Translation by Yehoshua Siskin
Rav Sinai Adler, 92 years old, passed away on Shabbat. He was an Auschwitz survivor who served as the Chief Rabbi of Ashdod. Here is a short lesson from a story that he often told, and it may perhaps give us hope during this trying time:
“We were in Auschwitz and they put me in a so-called ‘commando farming’ group. Every morning we walked on foot for an hour until we arrived at a nearby farm for our daily work. They woke us at four in the morning in Poland in the middle of the winter. It was cold and we would wait next to the famous gate with the words ‘Arbeit macht frei’ (Work makes one free) written above. One morning a Jew from the group approached me. I was 16 years old and he was 40. He asked me: ‘In the verse in Psalms ‘Hope for Hashem, be strong and He will give your heart courage, hope for Hashem’ – why does it say ‘hope for Hashem’ twice?’ I did not know what to answer and he said: ‘Sometimes we say to someone ‘hope in Hashem’ but then the person says ‘how am I supposed to feel hope right now? Everything appears hopeless, we are in a situation in which we do not see even a glimmer of hope or that something can change for the better. Therefore, after the first ‘hope for Hashem’ the verse continues ‘be strong and He will give your heart courage’. Be strong and courageous, don’t lose your spirit, you cannot allow yourself to break. Were you strong? Were you courageous? Beautiful, now you can try to hope again and therefore the verse repeats ‘hope in Hashem’ a second time.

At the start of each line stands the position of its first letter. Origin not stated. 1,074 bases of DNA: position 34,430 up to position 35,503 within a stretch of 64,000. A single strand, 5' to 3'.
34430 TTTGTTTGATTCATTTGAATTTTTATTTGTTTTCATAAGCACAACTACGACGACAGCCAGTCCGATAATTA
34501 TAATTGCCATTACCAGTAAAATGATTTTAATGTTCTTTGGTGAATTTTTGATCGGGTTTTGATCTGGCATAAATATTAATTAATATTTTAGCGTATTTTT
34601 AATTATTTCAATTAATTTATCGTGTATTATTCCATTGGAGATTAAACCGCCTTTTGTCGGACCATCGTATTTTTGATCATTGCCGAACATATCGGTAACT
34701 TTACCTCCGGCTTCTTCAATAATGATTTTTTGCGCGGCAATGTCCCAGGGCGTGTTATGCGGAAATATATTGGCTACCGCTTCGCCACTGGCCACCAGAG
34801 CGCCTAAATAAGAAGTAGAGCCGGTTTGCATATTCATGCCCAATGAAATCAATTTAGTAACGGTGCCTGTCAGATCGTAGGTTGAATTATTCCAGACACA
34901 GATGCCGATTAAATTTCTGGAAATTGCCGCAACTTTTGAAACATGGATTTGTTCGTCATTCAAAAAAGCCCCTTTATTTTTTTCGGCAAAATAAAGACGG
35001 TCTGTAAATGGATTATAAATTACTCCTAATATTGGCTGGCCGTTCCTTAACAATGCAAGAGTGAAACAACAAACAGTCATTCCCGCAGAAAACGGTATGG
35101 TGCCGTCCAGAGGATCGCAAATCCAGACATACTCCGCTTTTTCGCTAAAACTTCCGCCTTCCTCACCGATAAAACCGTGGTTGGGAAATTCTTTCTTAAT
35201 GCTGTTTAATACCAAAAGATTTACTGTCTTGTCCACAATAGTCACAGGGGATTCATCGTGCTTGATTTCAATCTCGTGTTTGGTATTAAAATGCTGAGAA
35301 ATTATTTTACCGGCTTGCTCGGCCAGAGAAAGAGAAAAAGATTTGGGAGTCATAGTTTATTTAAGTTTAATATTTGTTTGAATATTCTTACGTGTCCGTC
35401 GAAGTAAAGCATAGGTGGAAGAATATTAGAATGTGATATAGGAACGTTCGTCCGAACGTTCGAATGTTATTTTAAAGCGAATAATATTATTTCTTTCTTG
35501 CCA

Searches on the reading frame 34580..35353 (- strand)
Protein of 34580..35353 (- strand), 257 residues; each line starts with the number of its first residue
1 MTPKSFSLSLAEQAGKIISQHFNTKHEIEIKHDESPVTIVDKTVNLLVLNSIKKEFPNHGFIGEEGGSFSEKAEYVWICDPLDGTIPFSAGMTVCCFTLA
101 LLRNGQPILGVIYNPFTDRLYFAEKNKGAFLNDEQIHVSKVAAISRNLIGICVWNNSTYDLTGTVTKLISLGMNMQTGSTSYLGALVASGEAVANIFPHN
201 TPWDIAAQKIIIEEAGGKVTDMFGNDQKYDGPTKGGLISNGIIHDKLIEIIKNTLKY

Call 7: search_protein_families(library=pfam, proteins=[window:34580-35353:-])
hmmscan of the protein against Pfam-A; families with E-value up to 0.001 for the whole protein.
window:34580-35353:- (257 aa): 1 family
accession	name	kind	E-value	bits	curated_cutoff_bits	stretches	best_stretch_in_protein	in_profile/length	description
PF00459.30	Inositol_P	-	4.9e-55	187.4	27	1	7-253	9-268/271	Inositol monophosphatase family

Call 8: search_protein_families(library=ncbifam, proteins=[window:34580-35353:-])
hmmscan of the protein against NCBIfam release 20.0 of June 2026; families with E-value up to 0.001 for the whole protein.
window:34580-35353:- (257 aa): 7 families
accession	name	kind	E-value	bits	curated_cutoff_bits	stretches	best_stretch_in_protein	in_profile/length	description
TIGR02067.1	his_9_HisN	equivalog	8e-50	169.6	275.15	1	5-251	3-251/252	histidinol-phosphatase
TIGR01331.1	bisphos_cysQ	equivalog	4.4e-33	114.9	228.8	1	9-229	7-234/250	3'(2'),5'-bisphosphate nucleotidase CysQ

This was a lesson in hope and faith that took maybe 5 minutes but there is no teacher and no book that can compete with it – a lesson I learned from a Jew in the freezing cold at the Auschwitz gate.”
In his memory.